EKLIPSE produces various kinds of outputs as a result of the requests we manage, including guidance notes, reports, scientific articles and presentations. These are shown below according to the process or request from which they arose.


EKLIPSE Guidance notes

These guidance notes describe the main groups of people and the activities they conduct as part of the EKLIPSE process:


Nature-based Solutions to Promote Climate Resilience in Urban Areas

Report: EKLIPSE has published the report from its first request from policy makers for synthesizing available knowledge: Nature-based solutions to promote climate resilience in urban areas – developing an impact evaluation framework. 

Article: Some of the EKLIPSE Expert Working Group members have also published the following article:   

Raymond et al. (2017) A framework for assessing and implementing the co-benefits of nature-based solutions in urban areas. Environmental Science & Policy, 77: 15-24

In this paper, we developed a holistic framework for assessing co-benefits (and costs) of nature-based solutions and developed and proposed a seven-stage process for situating co-benefit assessment within policy and project implementation.  We found that nature-based solutions can have environmental, social and economic co-benefits and/or costs both within and across these 10 societal challenges. On that base, we develop and propose a seven-stage process for situating co-benefit assessment within policy and project implementation. The seven stages include: 1) identify problem or opportunity; 2) select and assess NBS and related actions; 3) design NBS implementation processes; 4) implement NBS; 5) frequently engage stakeholders and communicate co-benefits; 6) transfer and upscale NBS; and 7) monitor and evaluate co-benefits across all stages. We conclude that the developed framework together with the seven-stage co-benefit assessment process represent a valuable tool for guiding thinking and identifying the multiple values of NBS implementation. 

This journal article was prepared by some members of the of the EKLIPSE Expert Working Group on NBS to Promote Climate Resilience as a separate activity to the EKLIPSE NBS report.  We acknowledge important contributions of the EKLIPSE Expert Working Group on NBS to Promote Climate Resilience in Urban Areas in the identification of actions, indicators and methods underpinning the assessment framework. We would like to thank the EU FP7 IMPRESSIONS project (Grant No. 603416) for funding the design of the figures and tables. This work was financially supported by GREEN SURGE, EU FP7 collaborative project, FP7-ENV.2013.6.2-5-603567 and by a grant of the Romanian National Authority for Scientific Research and Innovation, CNCS −UEFISCDI, project number PN-II-RU-TE-2014-4-0434. Author Dr. Frantzeskaki Niki was also supported by the ARTS Project (Accelerating and Rescaling Sustainability Transitions) funded by the European Union's Seventh Framework Programme (FP7) (Grand No 603654).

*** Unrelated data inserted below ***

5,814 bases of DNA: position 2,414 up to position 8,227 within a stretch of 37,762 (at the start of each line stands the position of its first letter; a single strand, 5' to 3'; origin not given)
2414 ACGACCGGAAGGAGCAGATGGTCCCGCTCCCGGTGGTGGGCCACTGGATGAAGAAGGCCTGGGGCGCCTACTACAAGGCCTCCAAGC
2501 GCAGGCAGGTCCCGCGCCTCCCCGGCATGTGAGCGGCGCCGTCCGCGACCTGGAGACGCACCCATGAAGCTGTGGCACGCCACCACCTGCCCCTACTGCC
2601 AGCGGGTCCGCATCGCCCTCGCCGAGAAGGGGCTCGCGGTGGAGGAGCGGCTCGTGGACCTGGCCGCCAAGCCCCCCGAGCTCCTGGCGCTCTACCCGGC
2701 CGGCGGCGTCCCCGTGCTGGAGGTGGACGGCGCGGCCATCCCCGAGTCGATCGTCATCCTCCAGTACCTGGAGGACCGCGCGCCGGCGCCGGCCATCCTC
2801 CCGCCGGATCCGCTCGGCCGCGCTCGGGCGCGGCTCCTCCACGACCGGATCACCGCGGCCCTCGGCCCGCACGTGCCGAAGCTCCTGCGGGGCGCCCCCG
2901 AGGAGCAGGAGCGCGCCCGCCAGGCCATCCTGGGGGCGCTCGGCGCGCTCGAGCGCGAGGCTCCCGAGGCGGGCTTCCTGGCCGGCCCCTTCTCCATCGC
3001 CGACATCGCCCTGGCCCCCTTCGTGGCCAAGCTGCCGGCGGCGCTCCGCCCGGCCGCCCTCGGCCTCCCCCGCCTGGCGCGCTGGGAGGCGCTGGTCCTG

Social Innovation and Nature-based Solutions (NBS)

In December 2016, EKLIPSE, EPBRS and BiodivERsA jointly organised a participatory foresight workshop in Brussels to discuss research needed to face future societal challenges and emerging issues. 

The workshop resulted in a presentationmain report with annexes, and a policy brief summarising key recommendations for science policy on NBS and social innovation.

Read more about the foresight workshop here.


Understanding Jointly the Purpose of EKLIPSE and How We Can All Make a Difference

This EKLIPSE presentation explains the various important reasons why EKLIPSE is needed, who should get involved and how EKLIPSE works.  


Knowledge Synthesis Methods

The Expert Group on Knowledge Synthesis Methods has identified 21 types of knowledge synthesis methods which will be used to identify and characterise robust evidence and knowledge gaps, in response to requests to EKLIPSE from policy makers and societal actors. 

The group has produced a report covering existing methods, and providing guidance on their selection, use and development. 

The group has also produced 21 guidance notes which very briefly describe each method and list its strengths and weaknesses; they also provide key references and examples of where a method has been used for policy decisions. For the overall context we recommend reading the complete report.

Read more about the Expert Methods Group here.